To kickstart the campaign they organised a masterclass in the Southville Thali Cafe, where Ramesh and Asha took us through their Goan Fish Curry recipe complete with tastings, not only of their aromatic curry but also lassi, papads and tomato chutney, gulab jamuns and strawberry, white chocolate, black pepper and cardamom kulfi.  Well worth battling the elements for.


All that remains for me to do is to fix a date and invite half a dozen friends round for an Indian feast.

Sunday, 16 February 2014

When will we learn?

Allow me to set the scene ...

My elder daughter, approaching her finals at Glasgow university, can't spare the time to come home at Easter.  So I decide to visit her instead.

I check the fares and discover that it will cost me £122 by train and £65.98 by air.  A no brainer?

Except I opt for the train.

Why?

Well, partly because I love train journeys, especially long ones.  But also because the return journey by train will generate 72 kg of carbon, roughly equivalent to a third of the 231.2 kg produced by the flight, and I firmly believe in the principle of making the change I want to see.  How else can I live?

Our country has just witnessed the worst flooding in decades, widely suspected to be linked to man made climate change.  Politicians of every persuasion declare their commitment to reducing carbon consumption.  And yet those who choose low carbon travel options continue to be financially penalised.

It just doesn't make any sense.

Sunday, 2 February 2014

This Weekend ...


... I made marmalade, marveling as I do every year, that every bit of the orange is used - rind, pith, flesh and pips.  I now have 9 jars of bottle sunshine to see us through the next six months.  If I manage another batch next weekend then I should have enough for a year, with a few spare to pass on to friends and family.

Friday, 31 January 2014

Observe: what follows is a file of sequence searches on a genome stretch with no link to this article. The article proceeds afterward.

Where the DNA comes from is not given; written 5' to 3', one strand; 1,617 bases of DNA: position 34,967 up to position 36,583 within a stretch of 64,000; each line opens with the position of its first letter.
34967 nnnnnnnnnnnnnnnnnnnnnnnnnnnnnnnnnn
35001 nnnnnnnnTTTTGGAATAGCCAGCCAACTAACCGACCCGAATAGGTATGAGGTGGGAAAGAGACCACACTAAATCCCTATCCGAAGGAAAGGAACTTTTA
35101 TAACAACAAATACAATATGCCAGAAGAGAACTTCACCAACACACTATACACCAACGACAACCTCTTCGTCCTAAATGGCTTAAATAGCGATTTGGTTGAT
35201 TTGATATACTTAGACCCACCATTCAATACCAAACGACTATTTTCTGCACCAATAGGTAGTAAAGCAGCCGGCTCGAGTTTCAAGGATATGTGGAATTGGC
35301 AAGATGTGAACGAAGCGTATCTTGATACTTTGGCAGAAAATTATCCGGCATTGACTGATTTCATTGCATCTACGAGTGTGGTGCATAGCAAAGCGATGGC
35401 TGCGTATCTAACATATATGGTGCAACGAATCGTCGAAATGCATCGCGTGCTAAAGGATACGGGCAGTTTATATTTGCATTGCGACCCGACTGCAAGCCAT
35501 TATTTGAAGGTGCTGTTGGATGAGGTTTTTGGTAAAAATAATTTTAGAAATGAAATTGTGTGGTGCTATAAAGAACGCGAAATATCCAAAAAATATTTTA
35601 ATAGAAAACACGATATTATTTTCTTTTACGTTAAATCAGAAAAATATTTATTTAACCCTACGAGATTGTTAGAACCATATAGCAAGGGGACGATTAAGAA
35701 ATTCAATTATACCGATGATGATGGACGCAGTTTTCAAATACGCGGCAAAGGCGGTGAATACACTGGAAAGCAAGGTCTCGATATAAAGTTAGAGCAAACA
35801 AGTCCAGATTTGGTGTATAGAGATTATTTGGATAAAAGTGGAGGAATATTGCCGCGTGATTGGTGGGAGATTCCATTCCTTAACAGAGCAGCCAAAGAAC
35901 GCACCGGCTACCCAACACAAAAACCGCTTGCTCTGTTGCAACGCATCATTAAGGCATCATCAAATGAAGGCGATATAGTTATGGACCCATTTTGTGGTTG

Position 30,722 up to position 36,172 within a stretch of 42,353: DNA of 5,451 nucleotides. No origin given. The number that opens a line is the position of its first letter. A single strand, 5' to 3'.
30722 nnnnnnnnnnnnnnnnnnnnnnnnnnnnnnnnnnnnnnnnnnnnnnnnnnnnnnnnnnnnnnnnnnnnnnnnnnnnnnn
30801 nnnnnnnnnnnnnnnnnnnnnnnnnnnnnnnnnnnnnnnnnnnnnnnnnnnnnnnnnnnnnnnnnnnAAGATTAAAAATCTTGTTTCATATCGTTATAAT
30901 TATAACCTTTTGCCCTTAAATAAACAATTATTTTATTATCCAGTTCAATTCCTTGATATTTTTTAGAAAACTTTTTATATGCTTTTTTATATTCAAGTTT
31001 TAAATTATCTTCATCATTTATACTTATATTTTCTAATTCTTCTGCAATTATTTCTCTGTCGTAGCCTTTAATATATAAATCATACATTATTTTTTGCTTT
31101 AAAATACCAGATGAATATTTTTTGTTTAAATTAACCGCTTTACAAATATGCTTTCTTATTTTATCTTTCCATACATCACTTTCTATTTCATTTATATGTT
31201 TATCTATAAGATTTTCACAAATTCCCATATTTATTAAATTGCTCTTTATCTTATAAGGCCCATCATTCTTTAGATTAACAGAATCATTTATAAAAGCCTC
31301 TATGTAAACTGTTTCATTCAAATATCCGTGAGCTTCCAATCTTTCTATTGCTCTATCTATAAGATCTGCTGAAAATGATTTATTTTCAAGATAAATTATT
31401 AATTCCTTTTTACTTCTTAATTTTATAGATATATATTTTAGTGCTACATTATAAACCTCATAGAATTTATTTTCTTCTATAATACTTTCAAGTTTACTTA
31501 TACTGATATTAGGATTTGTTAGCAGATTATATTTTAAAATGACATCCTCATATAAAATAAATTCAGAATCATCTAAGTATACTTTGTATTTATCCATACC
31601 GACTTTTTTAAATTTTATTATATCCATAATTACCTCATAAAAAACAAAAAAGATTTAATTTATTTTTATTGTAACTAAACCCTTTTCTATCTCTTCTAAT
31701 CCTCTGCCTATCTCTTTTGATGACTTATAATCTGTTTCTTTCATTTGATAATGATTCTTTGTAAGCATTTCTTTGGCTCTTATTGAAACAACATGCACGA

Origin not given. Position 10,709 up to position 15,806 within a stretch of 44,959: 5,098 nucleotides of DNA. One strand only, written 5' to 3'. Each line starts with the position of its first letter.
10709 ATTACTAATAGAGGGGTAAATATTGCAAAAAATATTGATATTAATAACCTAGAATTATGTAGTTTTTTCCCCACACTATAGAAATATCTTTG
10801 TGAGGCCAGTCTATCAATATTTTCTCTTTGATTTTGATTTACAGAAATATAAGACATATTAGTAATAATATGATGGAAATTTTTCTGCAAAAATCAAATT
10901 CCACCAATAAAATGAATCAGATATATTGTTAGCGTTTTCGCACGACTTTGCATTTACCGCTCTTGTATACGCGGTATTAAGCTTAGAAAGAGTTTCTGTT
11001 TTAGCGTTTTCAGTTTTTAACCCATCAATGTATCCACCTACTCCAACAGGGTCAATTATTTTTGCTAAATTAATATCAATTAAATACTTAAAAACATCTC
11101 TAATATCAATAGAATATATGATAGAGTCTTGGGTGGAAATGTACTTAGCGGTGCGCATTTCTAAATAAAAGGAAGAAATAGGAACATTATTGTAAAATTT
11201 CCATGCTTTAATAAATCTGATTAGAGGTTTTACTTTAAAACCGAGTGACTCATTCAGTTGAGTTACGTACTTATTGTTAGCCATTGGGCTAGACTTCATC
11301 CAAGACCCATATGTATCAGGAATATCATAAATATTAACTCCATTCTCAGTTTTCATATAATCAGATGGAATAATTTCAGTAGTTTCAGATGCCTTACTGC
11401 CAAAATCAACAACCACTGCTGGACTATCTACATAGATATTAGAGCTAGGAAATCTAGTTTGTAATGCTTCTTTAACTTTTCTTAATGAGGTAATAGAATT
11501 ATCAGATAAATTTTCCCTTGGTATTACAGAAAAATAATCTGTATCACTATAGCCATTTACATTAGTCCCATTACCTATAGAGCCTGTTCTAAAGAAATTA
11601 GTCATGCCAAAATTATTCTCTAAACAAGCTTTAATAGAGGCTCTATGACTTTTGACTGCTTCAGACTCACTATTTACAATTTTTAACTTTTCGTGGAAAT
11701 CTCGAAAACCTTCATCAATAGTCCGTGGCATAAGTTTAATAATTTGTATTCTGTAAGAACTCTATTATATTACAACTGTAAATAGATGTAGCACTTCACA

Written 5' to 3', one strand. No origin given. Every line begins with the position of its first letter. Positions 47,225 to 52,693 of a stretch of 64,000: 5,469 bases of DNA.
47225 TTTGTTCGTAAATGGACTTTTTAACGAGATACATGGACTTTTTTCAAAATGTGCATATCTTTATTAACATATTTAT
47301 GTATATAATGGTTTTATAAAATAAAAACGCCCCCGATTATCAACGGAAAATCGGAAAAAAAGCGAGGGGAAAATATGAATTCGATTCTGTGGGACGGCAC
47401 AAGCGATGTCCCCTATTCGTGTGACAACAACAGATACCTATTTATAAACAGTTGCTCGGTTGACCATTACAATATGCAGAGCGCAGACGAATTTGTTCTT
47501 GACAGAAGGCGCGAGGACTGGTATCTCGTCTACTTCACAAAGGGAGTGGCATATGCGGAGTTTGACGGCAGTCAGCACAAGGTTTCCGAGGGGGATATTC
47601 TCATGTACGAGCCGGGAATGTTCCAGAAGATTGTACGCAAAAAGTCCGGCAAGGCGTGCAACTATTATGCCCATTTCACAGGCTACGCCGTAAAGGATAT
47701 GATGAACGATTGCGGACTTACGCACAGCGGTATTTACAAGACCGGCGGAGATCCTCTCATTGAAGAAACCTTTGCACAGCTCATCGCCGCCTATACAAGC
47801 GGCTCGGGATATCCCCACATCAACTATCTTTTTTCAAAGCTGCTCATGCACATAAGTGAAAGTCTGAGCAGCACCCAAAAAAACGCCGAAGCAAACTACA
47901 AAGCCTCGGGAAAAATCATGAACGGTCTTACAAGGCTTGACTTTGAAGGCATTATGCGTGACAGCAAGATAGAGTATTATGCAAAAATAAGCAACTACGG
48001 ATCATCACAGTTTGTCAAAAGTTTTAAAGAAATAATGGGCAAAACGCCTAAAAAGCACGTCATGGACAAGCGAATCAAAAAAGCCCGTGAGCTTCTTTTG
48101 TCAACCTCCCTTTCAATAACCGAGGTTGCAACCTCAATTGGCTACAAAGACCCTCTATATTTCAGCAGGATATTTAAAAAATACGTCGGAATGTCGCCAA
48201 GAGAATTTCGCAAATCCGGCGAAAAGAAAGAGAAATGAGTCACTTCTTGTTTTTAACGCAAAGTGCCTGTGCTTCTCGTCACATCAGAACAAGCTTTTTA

Colonsay

Don't worry if you've never heard of it.  I'd never heard of this Inner Hebridean island until we started researching last year's summer holiday.  It's a tiny gem of an island (8 miles by 3 miles, with a population of 144) just west of its larger neighbour Jura.

We stayed in one of a row of lodges (Geaspar, pronounced Jasper) adjacent to to the elegant Colonsay hotel.  We arrived to find the cupboards and fridge stocked with provisions pre-ordered from the Colonsay store and a bottle of wine and a packet of delicious biscuits from the cottage owner.
     

I awoke the first morning to the see a flock of sheep meander past the living room window.  The sofa overlooking the rock strewn hillside became my favourite spot where I spent many hours reading or knitting drinking in the solitude.



Scalasaig, the main habitation, was only a few minutes down the hill, with all its attractions, including a brewery (the smallest island in the world to have one!) and a well stocked bookshop.





We hired bikes and helmets from Archie who delivered them to our door and used them to travel the length and breadth of the island ... (riding a bike for the first time in over 30 years was an exhilarating, albeit painful, experience) 


Kiloran Bay where we sculpted a mermaid ...



Colonsay House where we explored the subtropical woodland and feasted on enormous slabs of cake in the cafe ...



Fresnel lighthouse lantern lens
 from Islay



8th-century
 
Riasg Buidhe Cross
We climbed the hill behind our lodge and were rewarded with a panoramic view of the island ...

towards Kichattan
towards Oronsay

towards Kiloran

We followed the tide out to the tiny island of Oronsay to visit the ruined 14th century Augustinian priory ...








The Paps of Jura from Oronsay
The postie delivering mail at low tide
I have no photos of the ceilidh in the village hall, the quiz night in the hotel bar, the fresh bread and the spectacular seafood platter at the Pantry cafe, the local artwork, the church ... but they are all stored in the memory of a very happy holiday.